Don't Stop at Onboarding New Users. Example from Foursquare.


I rarely visit Foursquare.com (it's one of those destinations that is almost entirely mobile). Nevertheless, Foursquare is doing very interesting stuff on its .com and is clearly focused on using the web to build out deeper content, directories, etc. So I visited Foursquare.com and this was the above-the-fold module I was first presented with. There isn't much ground-breaking - or even truly unique - about it. But it is highly relevant to a theme I have been thinking & talking a lot about recently: active user experience and optimization.

What does this awkward string mean? In short: so much attention is paid to new user experience (registration, conversion, onboarding, etc) that current users are somewhat neglected. Of course active users are not neglected from the a product experience - but the same care with which newbies are onboarded should be given to active users. Conversions don't stop after the registration flow:

- vistor >> - new user >> - active user >> - highly engaged user >> - super user (top 1%)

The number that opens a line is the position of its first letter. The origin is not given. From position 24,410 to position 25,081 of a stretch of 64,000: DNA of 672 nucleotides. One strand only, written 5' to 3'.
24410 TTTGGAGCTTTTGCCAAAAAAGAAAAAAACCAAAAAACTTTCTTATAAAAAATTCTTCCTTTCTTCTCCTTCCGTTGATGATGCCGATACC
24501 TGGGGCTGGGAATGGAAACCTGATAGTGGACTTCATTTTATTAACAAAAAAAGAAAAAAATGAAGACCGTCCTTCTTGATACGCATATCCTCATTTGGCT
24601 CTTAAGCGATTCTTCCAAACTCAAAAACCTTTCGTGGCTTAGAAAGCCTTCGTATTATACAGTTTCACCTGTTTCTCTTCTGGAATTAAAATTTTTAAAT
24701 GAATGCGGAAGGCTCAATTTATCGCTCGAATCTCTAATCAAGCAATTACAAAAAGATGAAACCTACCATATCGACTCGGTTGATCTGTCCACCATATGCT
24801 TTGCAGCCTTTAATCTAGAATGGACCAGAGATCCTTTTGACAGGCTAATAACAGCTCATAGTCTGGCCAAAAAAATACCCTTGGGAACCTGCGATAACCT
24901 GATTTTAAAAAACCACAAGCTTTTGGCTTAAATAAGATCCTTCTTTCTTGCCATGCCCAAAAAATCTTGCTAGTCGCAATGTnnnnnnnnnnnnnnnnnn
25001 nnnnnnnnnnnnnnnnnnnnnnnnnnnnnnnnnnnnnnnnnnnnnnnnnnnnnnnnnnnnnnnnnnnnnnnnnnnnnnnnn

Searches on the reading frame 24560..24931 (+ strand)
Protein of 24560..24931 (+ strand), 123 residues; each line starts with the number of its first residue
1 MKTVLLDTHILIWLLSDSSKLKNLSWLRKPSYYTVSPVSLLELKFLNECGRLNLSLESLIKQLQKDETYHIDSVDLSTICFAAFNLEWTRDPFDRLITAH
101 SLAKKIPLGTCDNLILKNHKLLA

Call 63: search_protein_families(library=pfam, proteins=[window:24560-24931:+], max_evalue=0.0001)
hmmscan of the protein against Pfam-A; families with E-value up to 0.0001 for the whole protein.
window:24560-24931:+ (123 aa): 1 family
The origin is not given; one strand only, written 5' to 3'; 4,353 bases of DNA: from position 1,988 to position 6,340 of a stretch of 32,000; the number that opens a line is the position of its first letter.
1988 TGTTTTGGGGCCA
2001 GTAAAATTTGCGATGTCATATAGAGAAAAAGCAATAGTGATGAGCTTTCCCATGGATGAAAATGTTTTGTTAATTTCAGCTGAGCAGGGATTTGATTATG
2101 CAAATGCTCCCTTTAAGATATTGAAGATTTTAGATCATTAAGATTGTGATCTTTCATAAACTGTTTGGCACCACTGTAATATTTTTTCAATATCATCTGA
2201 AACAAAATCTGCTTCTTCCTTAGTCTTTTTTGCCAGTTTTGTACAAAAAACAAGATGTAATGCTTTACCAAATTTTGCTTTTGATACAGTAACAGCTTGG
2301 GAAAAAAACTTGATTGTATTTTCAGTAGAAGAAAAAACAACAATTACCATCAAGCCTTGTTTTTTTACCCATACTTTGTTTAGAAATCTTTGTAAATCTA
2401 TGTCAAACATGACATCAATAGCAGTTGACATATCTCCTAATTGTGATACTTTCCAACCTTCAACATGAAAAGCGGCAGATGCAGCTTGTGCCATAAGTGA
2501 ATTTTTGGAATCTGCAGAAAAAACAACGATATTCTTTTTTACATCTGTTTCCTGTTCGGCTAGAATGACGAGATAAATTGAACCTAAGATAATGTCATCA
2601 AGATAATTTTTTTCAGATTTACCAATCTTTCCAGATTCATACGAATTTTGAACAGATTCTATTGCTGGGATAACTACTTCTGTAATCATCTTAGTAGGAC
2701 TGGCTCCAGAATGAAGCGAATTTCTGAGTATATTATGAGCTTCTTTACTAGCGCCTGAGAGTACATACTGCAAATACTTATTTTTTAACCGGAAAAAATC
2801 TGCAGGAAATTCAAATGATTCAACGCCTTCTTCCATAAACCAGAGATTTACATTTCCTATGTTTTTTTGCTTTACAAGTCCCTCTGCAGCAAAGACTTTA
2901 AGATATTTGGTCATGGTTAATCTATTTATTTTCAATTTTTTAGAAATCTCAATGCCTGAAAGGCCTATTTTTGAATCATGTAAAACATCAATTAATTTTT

Back to the seemingly ordinary screenshot I included. It prompted this post because of the care that is given to driving deeper engagement and networking:

1. Tailored for the destination First, Foursquare understands that the act of networking is more efficient / powerful on the web than on mobile

2. Drive to a specific action They also realize that the more friends the better: notifications, engagement, virality, etc

3. Lots of opportunity And that I have 889 Facebook friends on Foursquare (wow) - yet am only connected with a handful of them

4. High converting design So they present this to me boldly, using the Facebook Facepile and a big, bright green Find Friends button.

Again, this is a minor example - but it speaks to the care with which Foursquare is thinking about driving activity as much as they are about new user onboarding.